I was very excited to hear that Amanda was releasing a novel. As well as being one of the best editors going around, she is a very talented writer and her novel sounds fascinating! Amanda has also been very generous in sharing her editing experience with writers and helping them improve their stories–you can read some excellent advice here and I’d highly recommend following Amanda on Twitter where she often talks about writing–and I am delighted to welcome her here today to share some thoughts on being a writer and an editor.
I’d like to thank the wonderful David McDonald for asking me to guest post. I have been really enjoying the ‘Paying for Our Passion’ blog series lately, so I thought I would post something slightly related to the theme: on the sometimes conflicting goals of being an editor and a writer.
Recently, my debut novel, Graced, was released by Momentum. It’s available as an ebook, and I hope people will love it as much as I do! I guess that is the difficulty of every writer’s life – we dedicate ourselves to creating something we love, only to throw it out into the world and wait to discover if anyone else actually likes it.
But in addition to being a writer, I’m also an editor. Originally, I started as a writer in this crazy industry, trying to find markets and learning my craft (which I am still doing). After publishing one of my first stories (I think it was the third?) I was asked to provide a crit by my then-editor, Mark Deniz. I sent his story back with my thoughts and comments, and he asked if I was interested in co-editing an anthology he was thinking of calling Voices.
And so began my anthology career: Voices was the first, and the eighth, Bloodlines, is currently ‘under construction’. The early days of my career was an interesting time, as I was also completing my undergraduate degree, and one of my majors was English and creative writing. While it didn’t really help my writing at all, it did help me approach stories with a critical eye. I like to think that this tactic has aided me in encouraging authors to bring out the best in their stories.
I have to admit, it’s difficult to find time to write and edit simultaneously. I often say I need to wear different ‘hats’ when doing both. Both writing and editing are time-consuming. I will often read a story that I’m to edit twice before I sink my teeth into its contents. Then I will edit a story until both I and the author think it’s perfect. This may take one or 10 rounds of edits; each story is truly unique.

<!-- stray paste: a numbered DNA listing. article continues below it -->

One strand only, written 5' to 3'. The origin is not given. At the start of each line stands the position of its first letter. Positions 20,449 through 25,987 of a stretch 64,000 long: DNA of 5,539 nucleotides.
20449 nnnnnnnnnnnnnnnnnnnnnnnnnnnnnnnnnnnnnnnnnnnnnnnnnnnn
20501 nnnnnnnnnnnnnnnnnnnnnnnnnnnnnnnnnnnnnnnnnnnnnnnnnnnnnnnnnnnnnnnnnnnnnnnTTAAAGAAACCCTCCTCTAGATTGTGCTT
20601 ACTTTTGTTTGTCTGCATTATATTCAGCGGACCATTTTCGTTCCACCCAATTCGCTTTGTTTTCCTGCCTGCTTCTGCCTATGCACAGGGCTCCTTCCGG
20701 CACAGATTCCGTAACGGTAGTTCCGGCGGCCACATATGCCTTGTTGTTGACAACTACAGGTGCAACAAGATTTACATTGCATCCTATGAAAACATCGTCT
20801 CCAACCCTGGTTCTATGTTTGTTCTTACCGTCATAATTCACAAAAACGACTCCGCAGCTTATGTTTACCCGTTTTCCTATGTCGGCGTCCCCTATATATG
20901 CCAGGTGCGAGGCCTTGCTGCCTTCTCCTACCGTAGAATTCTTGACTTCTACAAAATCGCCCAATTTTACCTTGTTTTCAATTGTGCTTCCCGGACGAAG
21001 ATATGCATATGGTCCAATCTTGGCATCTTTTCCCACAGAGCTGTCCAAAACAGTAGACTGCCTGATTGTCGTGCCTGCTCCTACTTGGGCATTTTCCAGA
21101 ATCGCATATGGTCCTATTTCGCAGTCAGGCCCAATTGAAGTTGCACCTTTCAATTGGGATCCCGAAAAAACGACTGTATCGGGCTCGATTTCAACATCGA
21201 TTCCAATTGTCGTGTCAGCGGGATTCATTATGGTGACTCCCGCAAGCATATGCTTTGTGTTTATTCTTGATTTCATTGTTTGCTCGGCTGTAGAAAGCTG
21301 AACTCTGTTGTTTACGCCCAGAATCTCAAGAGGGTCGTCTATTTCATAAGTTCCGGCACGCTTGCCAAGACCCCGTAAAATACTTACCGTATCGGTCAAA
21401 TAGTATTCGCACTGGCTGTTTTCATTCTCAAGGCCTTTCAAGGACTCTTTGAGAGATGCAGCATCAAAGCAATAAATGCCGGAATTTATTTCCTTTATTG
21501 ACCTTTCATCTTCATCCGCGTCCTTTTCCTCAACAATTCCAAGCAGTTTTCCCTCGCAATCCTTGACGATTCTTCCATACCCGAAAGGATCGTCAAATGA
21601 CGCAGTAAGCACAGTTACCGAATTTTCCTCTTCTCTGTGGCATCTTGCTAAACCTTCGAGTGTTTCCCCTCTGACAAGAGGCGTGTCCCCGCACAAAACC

While writing helps my editing, in understanding the processes behind the craft, editing has certainly helped my writing more. Certain traits I notice in the stories I edit—like repetition, strange use of capitalisation, tautologies, whether physical actions make sense, etc—make me review my writing more critically. It is difficult for me to stop reviewing everything I write as I write it, and just get the words on the paper. The first draft for me is the hardest, so I have to constantly push myself to just keep writing, rather than editing as I go.
On the upside, however, I love to be edited. I’ve experienced both sides of the proverbial coin. I know every writer has had that gut-reaction to a strong edit at least once—they think what now?—but I can really recommend the following advice: set it aside and come back to it in a few days. I know when I edit someone’s work, I don’t expect people to take every comment and suggestion on board, but I expect the author to think about them. And so I try and do the same. After all, an editor just wants your work to be the best it can.
Saying that, there is a difference in editing and re-writing. If you feel someone wants to rewrite your story to fit their ideal, rather than yours, you don’t have to take those ideas on board. Don’t just agree to a re-write to get your story published for the sake of it; make sure you’re happy with it.
I know every author approaches how they write differently; the only advice I can really provide is to do what works best for you. If that is to edit as you go, then do that. If it is to ‘purge’ yourself then come back and edit later, do that. The only really important part is to just write.
Amanda Pillar is an award-winning editor and author who lives in Victoria, Australia, with her husband and two cats, Saxon and Lilith.
Amanda has had numerous short stories published and has co-edited the fiction anthologies Voices (2008), Grants Pass (2009), The Phantom Queen Awakes (2010), Scenes from the Second Storey (2010), Ishtar (2011) and Damnation and Dames (2012). Her first solo anthology, Bloodstones (2012), was published by Ticonderoga Publications. Amanda is currently working on the sequel, Bloodlines, due for publication in 2015.
Amanda’s first novel, Graced, was published by Momentum in 2015.
In her day job, she works as an archaeologist.